THE head of the Food and Drink Federation (FDF) is backing calls for seafarers to be recognised as key workers and has underlined concerns about distribution to food and drink supplies if the maritime industry remains under lockdown.
Ian Wright CBE, chief executive of the FDF, says food and drink has kept flowing into the UK from Europe thanks to government interventions allowing the movement of lorry drivers. But he notes that imports from further afield, that rely on transportation by sea, could soon be affected if governments around the world don’t take action to ease the burden on seafarers.
Among the items at risk he lists tea, coffee, sugar, bananas, spices, certain spirits, and wines from the New World.
“It seems illogical that lorry drivers have been acknowledged since the start of the crisis as key workers and entitled to travel across borders. Yet seafarers – playing the same role at sea – are not afforded the same status.
“We should all be clear that seafarers enable the movement of vital products around the globe – not just food and drink but medicines and other household items. In fact, 90% of goods are transported by sea. They are the unsung heroes of global trade.”
Graham Westgarth, Vice President of the UK Chamber of Shipping and CEO of ship management company V.Group, says his industry has tirelessly lobbied governments around the world to have seafarers recognised as key workers but is exasperated by the refusal of some to act.
“The UK government has done its best to lead on this issue. Last month, the Department for Transport organised an international summit on crew changes and pledged to urgently resolve the situation but many countries failed to participate so the crisis continues.
“The media was happy to cover the plight of holiday makers and crew stuck onboard cruise ships but has paid scant attention to the 300,000 seafarers currently marooned at sea, unable to disembark, and their 300,000 counterparts who are stranded ashore, unable to start their contracts and who are, therefore, without income.
“Many of those onboard haven’t stepped off their vessel for well over a year. Just consider that for a moment. This isn’t just an economic crisis, it’s a humanitarian one and it has the potential to get much worse.
“There have already been reports of crews downing tools in exasperation. If others follow suit then the issues we are currently facing will seem small in comparison. It really is a desperate situation, a ticking timebomb.”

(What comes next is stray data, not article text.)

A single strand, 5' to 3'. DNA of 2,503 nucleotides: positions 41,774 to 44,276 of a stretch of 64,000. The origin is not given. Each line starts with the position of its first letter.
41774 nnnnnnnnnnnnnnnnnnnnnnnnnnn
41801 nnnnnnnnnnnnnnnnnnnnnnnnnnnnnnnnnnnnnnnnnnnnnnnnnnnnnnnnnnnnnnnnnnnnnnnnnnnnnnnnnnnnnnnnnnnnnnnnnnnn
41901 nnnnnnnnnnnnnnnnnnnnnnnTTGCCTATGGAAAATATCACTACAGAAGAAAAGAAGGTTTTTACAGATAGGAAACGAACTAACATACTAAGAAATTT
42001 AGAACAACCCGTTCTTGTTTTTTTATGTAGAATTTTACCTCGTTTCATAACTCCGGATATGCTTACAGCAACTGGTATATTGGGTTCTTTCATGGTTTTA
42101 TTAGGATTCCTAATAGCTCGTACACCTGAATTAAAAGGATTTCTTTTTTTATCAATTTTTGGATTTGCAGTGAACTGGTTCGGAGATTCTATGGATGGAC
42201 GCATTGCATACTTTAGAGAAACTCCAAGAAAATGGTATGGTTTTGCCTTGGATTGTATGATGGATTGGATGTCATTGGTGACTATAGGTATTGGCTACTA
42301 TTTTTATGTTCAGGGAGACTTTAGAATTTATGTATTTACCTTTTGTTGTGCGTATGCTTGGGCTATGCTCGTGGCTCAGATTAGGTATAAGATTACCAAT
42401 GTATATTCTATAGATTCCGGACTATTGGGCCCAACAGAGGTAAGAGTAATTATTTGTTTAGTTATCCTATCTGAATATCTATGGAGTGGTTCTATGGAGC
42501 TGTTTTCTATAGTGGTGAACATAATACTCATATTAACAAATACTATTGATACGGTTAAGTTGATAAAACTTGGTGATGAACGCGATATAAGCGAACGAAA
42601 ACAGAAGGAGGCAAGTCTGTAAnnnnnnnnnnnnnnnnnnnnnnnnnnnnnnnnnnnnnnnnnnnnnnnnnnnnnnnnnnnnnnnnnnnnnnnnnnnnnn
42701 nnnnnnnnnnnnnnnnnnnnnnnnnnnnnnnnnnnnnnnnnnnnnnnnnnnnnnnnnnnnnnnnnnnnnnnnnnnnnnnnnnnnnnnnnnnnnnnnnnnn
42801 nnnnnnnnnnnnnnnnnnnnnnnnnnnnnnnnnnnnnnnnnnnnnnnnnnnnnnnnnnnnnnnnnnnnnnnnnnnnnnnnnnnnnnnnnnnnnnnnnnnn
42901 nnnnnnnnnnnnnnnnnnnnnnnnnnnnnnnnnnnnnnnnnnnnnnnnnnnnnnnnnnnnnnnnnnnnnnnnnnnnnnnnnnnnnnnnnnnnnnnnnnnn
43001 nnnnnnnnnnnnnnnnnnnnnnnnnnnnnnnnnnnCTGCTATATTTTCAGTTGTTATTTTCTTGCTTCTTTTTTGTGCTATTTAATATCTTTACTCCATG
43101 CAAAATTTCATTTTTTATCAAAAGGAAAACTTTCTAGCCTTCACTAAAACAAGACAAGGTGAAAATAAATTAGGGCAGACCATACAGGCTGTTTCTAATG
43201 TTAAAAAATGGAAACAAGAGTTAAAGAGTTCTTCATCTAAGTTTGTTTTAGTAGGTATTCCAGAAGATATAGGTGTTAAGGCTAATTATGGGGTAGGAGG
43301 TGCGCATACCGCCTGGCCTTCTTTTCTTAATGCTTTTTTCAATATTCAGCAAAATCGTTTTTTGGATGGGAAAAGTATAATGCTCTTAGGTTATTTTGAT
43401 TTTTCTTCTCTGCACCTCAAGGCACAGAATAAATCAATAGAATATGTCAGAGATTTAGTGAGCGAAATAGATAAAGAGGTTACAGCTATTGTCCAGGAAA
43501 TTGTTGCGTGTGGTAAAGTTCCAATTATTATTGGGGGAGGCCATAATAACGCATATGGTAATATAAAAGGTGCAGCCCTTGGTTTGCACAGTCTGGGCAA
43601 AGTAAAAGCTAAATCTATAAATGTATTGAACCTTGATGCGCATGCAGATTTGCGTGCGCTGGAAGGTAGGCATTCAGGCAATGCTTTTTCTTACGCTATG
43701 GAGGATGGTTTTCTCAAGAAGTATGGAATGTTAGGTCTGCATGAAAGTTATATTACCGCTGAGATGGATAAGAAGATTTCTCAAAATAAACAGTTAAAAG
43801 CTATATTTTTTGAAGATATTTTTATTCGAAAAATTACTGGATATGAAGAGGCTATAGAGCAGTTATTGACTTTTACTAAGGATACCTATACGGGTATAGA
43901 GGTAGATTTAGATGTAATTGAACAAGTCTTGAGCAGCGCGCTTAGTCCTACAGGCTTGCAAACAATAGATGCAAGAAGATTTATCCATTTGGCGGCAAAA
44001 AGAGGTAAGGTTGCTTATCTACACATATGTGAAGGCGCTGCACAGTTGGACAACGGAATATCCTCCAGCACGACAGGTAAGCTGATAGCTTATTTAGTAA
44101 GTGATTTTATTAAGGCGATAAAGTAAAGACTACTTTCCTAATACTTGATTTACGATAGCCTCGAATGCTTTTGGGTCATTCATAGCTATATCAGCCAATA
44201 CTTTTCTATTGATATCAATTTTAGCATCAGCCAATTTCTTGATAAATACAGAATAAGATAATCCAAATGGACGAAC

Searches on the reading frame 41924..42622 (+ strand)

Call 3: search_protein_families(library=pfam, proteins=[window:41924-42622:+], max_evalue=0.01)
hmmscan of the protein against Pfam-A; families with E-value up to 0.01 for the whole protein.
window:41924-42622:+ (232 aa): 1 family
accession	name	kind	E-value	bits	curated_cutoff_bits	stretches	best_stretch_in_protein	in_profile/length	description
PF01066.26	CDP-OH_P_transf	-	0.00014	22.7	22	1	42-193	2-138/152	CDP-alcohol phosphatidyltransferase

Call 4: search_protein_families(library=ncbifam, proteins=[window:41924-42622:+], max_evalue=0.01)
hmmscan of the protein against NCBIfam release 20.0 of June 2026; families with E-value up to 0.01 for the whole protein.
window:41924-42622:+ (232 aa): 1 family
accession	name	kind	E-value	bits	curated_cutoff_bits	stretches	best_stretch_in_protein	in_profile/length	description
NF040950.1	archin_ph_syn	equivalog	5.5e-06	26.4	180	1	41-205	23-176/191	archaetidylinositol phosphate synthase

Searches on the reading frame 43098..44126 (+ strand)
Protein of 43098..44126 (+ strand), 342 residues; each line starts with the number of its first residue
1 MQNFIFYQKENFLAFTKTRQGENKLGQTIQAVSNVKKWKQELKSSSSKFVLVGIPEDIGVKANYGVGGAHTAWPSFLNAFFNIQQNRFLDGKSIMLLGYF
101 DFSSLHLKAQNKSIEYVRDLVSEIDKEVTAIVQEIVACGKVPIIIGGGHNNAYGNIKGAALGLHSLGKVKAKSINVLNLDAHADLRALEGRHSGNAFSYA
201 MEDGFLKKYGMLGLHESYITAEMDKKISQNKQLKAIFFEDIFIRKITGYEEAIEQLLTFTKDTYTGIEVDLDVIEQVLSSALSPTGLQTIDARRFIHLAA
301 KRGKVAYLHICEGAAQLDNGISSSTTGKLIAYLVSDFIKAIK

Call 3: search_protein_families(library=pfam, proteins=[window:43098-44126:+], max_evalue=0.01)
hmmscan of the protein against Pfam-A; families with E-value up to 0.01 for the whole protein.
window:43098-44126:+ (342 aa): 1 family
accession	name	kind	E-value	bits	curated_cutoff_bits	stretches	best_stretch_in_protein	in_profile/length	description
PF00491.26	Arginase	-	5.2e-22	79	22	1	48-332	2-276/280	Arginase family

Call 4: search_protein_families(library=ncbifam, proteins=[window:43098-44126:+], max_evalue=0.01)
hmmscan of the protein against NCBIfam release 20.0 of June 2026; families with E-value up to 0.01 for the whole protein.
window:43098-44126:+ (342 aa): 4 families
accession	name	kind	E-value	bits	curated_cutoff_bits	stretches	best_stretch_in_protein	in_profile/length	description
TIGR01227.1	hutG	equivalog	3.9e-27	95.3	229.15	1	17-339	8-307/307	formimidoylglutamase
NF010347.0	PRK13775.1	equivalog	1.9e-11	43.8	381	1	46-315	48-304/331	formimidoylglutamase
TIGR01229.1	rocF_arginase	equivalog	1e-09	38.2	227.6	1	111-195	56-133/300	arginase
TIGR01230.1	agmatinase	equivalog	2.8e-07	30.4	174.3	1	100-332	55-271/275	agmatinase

The warning is supported by the global body which represents 1.4 million seafarers working aboard cargo ships – the International Transport Workers’ Federation (ITF). The federation’s General Secretary, Stephen Cotton, says global supply chains, including for critical products like food and medicines, are at risk of disruption as seafarers increasingly take matters into their own hands by exercising their right to stop working at the end of their contracts.
“Until now this has been a humanitarian crisis for the seafarers trapped working at sea, but not for the consumers or patients ashore who rely on these supply lines. As we approach the six-month mark of this intolerable situation, seafarers will reach for drastic action to end their floating misery and get back to their families. More ships being stopped, more risk of accidents with tired and fatigued crew, more detentions and MLC breaches, means more disruption to critical supply chains.”
UK Chamber of Shipping Chief Executive Bob Sanguinetti echoed the concerns:
“Seafarers have been the unsung heroes of global trade during the coronavirus. Ships and their crew have continued to keep supplies coming into the UK, ensuring we have enough food, medicines and essential goods.
“But this has come at a cost. Since the start of the pandemic we have seen many countries shut down their borders. The time for talking is over, we need action now from governments to allow crew changes to take place.”
Guy Platten, Secretary General of the International Chamber of Shipping, also recognised the urgency of the situation:
“This issue is a ticking time bomb. Seafarers have gone above and beyond the call of duty to keep food flowing, medical supplies delivered and supply chains open. The system is at full stretch and governments across the world need to recognise this emerging risk, designate seafarers as key workers and facilitate crew change before it’s too late.“